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China’s really difficult for Western travelers.
No one speaks any English.
The menus, trains and street signs are all in Chinese.
The food is terrible.
The people are pushy and rude.
Good luck with that one.

– Advice we heard on the road before we arrived in China

It was almost enough to make us pay for a package tour.  Everywhere we went it seemed someone had something scary to say about traveling in China.  Anytime we mentioned our future plans for a month in China, faces would turn serious and travel terror tales would abound, filling my head with doubts.  Were we really hardcore enough to backpack through China?  Will it really be so hard to get around?  How much is that Intrepid Travel tour?

We have now been in the People’s Republic of China for two weeks, and it is time to separate the facts from the fiction about independent travel in China.

Yes, it is true. Many Chinese, and most taxi drivers, do not speak a word of English. Tourist sites often cater to Chinese tourists, with signage and tours only in Chinese.  Announcements in bus stations and metro stops are not always translated into English, and can be confusing even when they are. And unless you have been studying the language for some time, the characters are completely indecipherable.

So communication in China is not as simple as it was in many other parts of Asia.  But with a little forethought and a sense of adventure, it’s really not so tough.

First of all, street and directional signs are increasingly being translated into English.  In Shanghai, for example, all of the street and metro signs are translated.  Even the bus route signs in Guilin were occasionally written in English. This might be a recent phenomena rooted in the Olympics and the World Expo, but as more and more Westerns travel to China, I think it is a trend that will continue.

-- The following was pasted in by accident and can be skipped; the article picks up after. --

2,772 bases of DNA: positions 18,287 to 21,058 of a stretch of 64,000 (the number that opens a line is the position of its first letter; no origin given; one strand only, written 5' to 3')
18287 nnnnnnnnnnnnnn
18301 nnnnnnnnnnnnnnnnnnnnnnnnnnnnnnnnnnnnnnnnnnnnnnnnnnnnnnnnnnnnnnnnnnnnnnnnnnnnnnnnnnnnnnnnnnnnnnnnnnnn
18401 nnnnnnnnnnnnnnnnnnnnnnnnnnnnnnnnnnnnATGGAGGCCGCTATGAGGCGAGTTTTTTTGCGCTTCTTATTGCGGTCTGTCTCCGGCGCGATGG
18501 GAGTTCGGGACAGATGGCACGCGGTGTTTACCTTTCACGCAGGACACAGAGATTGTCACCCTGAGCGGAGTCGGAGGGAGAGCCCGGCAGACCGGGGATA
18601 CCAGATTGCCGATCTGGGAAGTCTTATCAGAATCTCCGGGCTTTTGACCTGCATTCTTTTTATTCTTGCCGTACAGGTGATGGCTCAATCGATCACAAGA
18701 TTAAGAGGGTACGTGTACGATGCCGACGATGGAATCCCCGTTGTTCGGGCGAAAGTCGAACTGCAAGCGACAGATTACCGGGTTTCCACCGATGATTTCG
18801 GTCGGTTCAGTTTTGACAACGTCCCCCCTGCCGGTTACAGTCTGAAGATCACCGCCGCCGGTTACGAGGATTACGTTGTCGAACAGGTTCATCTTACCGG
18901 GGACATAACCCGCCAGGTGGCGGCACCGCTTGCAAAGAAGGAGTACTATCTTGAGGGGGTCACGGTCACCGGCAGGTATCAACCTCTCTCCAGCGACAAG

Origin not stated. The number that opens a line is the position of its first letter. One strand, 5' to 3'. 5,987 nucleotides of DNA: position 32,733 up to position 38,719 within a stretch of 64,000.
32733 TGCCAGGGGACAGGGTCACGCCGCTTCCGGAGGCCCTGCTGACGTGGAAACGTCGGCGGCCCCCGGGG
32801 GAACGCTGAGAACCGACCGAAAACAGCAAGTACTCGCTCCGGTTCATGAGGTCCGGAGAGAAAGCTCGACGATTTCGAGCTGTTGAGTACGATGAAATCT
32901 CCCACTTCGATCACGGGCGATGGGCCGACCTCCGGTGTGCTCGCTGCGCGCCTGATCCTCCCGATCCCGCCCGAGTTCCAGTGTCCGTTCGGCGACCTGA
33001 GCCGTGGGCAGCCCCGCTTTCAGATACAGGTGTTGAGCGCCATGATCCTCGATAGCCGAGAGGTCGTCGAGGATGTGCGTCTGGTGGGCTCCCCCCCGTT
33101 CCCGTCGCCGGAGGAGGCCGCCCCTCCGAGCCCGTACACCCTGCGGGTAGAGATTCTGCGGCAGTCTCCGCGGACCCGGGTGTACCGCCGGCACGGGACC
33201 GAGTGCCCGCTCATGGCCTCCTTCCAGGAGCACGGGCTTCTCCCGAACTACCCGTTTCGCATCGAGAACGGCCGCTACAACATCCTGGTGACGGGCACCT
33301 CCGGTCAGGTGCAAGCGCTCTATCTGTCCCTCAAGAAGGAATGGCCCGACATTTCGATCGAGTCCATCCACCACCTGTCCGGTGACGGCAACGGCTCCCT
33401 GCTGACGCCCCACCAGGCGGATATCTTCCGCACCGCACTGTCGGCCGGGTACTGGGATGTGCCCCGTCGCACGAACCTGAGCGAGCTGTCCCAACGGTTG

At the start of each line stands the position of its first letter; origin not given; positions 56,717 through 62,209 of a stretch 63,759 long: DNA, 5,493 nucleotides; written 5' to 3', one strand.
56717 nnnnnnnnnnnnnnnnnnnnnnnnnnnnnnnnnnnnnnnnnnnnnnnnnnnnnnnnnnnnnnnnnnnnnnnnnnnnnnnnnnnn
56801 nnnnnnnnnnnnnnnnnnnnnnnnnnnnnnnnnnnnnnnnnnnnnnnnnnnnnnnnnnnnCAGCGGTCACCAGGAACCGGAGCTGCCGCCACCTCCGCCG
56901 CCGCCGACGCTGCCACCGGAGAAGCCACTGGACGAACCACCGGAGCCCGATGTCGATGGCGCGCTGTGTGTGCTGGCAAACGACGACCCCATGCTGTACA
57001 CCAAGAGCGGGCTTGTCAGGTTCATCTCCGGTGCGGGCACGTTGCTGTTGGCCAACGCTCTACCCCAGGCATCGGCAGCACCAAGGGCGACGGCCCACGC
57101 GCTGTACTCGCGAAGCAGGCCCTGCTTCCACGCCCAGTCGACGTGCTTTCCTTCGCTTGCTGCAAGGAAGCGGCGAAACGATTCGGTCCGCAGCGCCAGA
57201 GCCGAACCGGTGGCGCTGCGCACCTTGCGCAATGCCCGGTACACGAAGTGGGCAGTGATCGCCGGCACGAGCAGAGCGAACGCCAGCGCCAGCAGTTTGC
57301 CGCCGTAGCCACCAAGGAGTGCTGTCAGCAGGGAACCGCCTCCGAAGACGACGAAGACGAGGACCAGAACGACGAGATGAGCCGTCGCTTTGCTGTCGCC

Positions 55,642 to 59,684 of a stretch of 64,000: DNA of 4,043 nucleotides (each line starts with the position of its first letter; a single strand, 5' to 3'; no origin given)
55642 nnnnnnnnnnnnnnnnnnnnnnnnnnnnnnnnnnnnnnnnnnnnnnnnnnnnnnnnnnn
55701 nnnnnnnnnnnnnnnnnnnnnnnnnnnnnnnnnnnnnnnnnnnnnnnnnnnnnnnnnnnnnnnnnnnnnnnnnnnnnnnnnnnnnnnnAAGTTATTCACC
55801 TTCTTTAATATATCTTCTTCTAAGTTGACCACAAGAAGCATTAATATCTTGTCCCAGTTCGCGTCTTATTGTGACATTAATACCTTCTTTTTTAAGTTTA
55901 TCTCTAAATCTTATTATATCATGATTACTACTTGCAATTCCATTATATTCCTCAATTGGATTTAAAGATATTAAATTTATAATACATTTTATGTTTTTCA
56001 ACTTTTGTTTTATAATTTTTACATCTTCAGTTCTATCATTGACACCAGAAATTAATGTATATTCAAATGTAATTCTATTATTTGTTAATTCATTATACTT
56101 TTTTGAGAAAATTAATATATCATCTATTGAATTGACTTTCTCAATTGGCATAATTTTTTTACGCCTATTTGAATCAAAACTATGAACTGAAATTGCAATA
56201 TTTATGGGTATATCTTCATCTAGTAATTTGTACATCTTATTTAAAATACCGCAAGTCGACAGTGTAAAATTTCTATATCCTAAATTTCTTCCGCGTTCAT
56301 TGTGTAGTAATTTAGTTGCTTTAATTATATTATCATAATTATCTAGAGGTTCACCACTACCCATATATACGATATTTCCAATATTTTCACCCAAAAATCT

But of course not all signs are in English, so for us, the key has been to ask someone, either the staff at our hostel or someone in a tourist office, to write out our destination or request in Chinese.  This is how we got from the train station to our hotel in Shenzhen, mastered the bus system in Guilin and purchased train tickets in Shanghai. It’s kind of like being back in kindergarten, when your mom would write a note and leave it in your backpack – you know, the one that said, “If I am lost, please call my mom at…” – only in Chinese.  Carrying the business card of our hostels has also been invaluable, and we highly recommend it no matter what country you are traveling in.

It has also been the case that we have been sought out by English-speaking locals anxious to practice their skills and share their culture more times in the past two weeks than in the six months prior.  In Guilin, we met John, an English tutor who spent a few hours with us walking around the beautiful lakes and chatting about what it is like to be a young entrepreneur starting a business in China.  In the hostels we’ve stayed in, we’ve often been asked by staff to correct vocabulary and grammar errors.  We’ve also been the recipients of cheerful “hellos!” and smiles as strangers on the street practice their greetings.

We have found that most communication is nonverbal, and the Chinese have been extremely friendly and helpful even when they don’t speak any English. While biking around the Yangshuo countryside on our way to the Dragon Bridge, we stopped to consult our highly inadequate map.  The rocky dirt paths crisscrossed through the rice paddies in all directions; the map showed one straight line directly to the bridge.  Within a minute, a man on a motorbike approached to help.  He spoke no English, but through a series of hand gestures and head shaking he let us know that he was going to the bridge and offered to lead us there.  He’d ride along ahead of us, waiting at each intersection for us to catch up.  We never would have found the bridge without him. A little charades can go a long way.  My sister-in-law Jenn, a charades master, would have no trouble getting around here.

And there is Chinglish, perhaps the best and definitely the most entertaining aspect of the language barrier.  Our first encounter with Chinglish was at the Shenzhen railway station, listening to the translated train announcements:  This train will be leaving in…no time at all.  Please, all passengers get on board. While the word “immediately” is what was meant, it just cannot compete with the current translation when it comes to the amusement factor.  It has been nearly impossible to travel around China without finding some funny sign or announcement that brings huge smiles to our faces.  Thailand might be the land of a thousand smiles, but for English speakers, China is the land of a thousand giggles.

Stay tuned for The Truth About Travel in China – Part Two: Food